On the grounds that my son has enough to deal with – I do my best to keep themes of MAN’S INHUMANITY TO MAN* removed from our stories and studies.  However, last night three of our books ambushed us with the ugliness of RACISM:

three books 

  • From Kelly Yang’s novel, “Front Desk”:  racism and racial profiling
  • From Rachel Ignotofsky’s “Women in Science”:  we hated learning that brilliant ophthalmologist/inventor Patricia Bath contended with racism throughout her academic career
  • From Kekla Magoon’s novel, “The Season of Styx Malone”:  we are pretty sure that the reluctance of our protagonists’ father to allow his children to venture into the big city is based upon a past trauma rooted in racism

I provided my son with a concise explanation of racism, and followed up with some questions:

  • does it seem smart or ridiculous to assign specific characteristics to an entire group of people based on appearance?
  • do we need to make others look bad to make ourselves feel good?
  • is racism ever acceptable?
  • what letter grade would we give racism?

robert burns

*“Man’s inhumanity to man” – the phrase was first used by Scottish treasure, Robert Burns, in his lengthy poem of 1784, “Man was made to mourn:  A Dirge”.  We carefully examined each line of this stanza (vocab):

Many and sharp the numerous ills
Inwoven with our frame!
More pointed still we make ourselves
Regret, remorse, and shame!
And man, whose heav’n-erected face
The smiles of love adorn, –
Man’s inhumanity to man
Makes countless thousands mourn!

natural attraction book

Why can’t we be friends? – My son and I are reading from Iris Gottlieb’s cutie of a book “Natural Attraction”, which is filled with examples of unexpected and beneficial partnerships in nature:  tarantulas/frogs, ants/aphids, whales/barnacles.  (New vocab:  symbiotic and mutualism.)  This book offers an uplifting way to conclude each night’s academic agenda.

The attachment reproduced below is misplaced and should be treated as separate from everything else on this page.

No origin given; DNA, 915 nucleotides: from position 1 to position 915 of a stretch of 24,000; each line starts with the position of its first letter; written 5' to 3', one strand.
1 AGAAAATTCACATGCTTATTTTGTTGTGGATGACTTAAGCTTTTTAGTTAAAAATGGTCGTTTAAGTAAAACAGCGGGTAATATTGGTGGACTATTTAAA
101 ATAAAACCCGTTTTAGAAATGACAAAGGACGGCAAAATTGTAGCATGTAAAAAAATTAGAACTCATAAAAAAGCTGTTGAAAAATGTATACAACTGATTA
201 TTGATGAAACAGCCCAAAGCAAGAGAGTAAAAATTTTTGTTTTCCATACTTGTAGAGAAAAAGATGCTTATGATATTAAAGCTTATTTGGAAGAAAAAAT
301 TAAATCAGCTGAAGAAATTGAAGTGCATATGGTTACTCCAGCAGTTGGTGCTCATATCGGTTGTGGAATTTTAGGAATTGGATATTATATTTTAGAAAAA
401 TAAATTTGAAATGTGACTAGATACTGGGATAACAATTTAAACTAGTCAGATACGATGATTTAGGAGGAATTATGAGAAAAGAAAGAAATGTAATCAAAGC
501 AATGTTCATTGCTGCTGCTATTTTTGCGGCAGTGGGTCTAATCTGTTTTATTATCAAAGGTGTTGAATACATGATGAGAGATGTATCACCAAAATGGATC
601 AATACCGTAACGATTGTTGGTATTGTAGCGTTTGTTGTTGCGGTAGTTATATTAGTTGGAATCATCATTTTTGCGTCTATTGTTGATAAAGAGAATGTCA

scot lion

Story problem from Le Fictitious Local Diner – to bring attention to Robert Burns’ 260th birthday, the diner owner was thinking about adding “A Taste of Old Scotland” onto the dinner menu, but there proved to be no interest among the chefs in preparing haggis, so as sort of a second choice, butterscotch sundaes were added onto the dessert menu as a watered down nod to the great poet’s homeland.  I know, so lame.  Over the course of the first month on the menu, 500 butterscotch sundaes were served up, 80% to teenagers.  How many non-teenagers enjoyed a butterscotch sundae during this time?  (answer at bottom of post)

red rose

Music to celebrate Robert Burns – we listened to the well known Burns song, “Oh, My Love is Like a Red, Red Rose”, and then selected two pieces that idealize his native Scotland –

  • “Oh, My Love is Like a Red, Red Rose”, lyrics by Robert Burns (1794) set to a traditional Scots folk melody.  This is a lovely rendition, but BTW, there is the most adorable performance in the 1999 movie, “My Life So Far” –

  • Max Bruch’s “Scottish Fantasy”, movement 4 (selected because the dominant melodic theme is based upon a Burns song, “Scots Wha Hae”), composed in 1880.  Interesting note:  Max Bruch’s first visit to Scotland was one year AFTER the premiere of his “Fantasy”.  Another interesting note:  this youtube video indicates that we are listening to movement 5, but we are not.  This is fake news;  there is no movement 5.  This is a clerical error. –

  • Felix Mendelssohn’s Symphony No. 3 in A minor (known as “The Scottish”), movement 2, composed in 1842, as he reflected upon his 1829 sojourn to Scotland.  The short movement is full of bounce and spirit and this performance is conducted by Gustavo Dudamel.  Winner, winner! –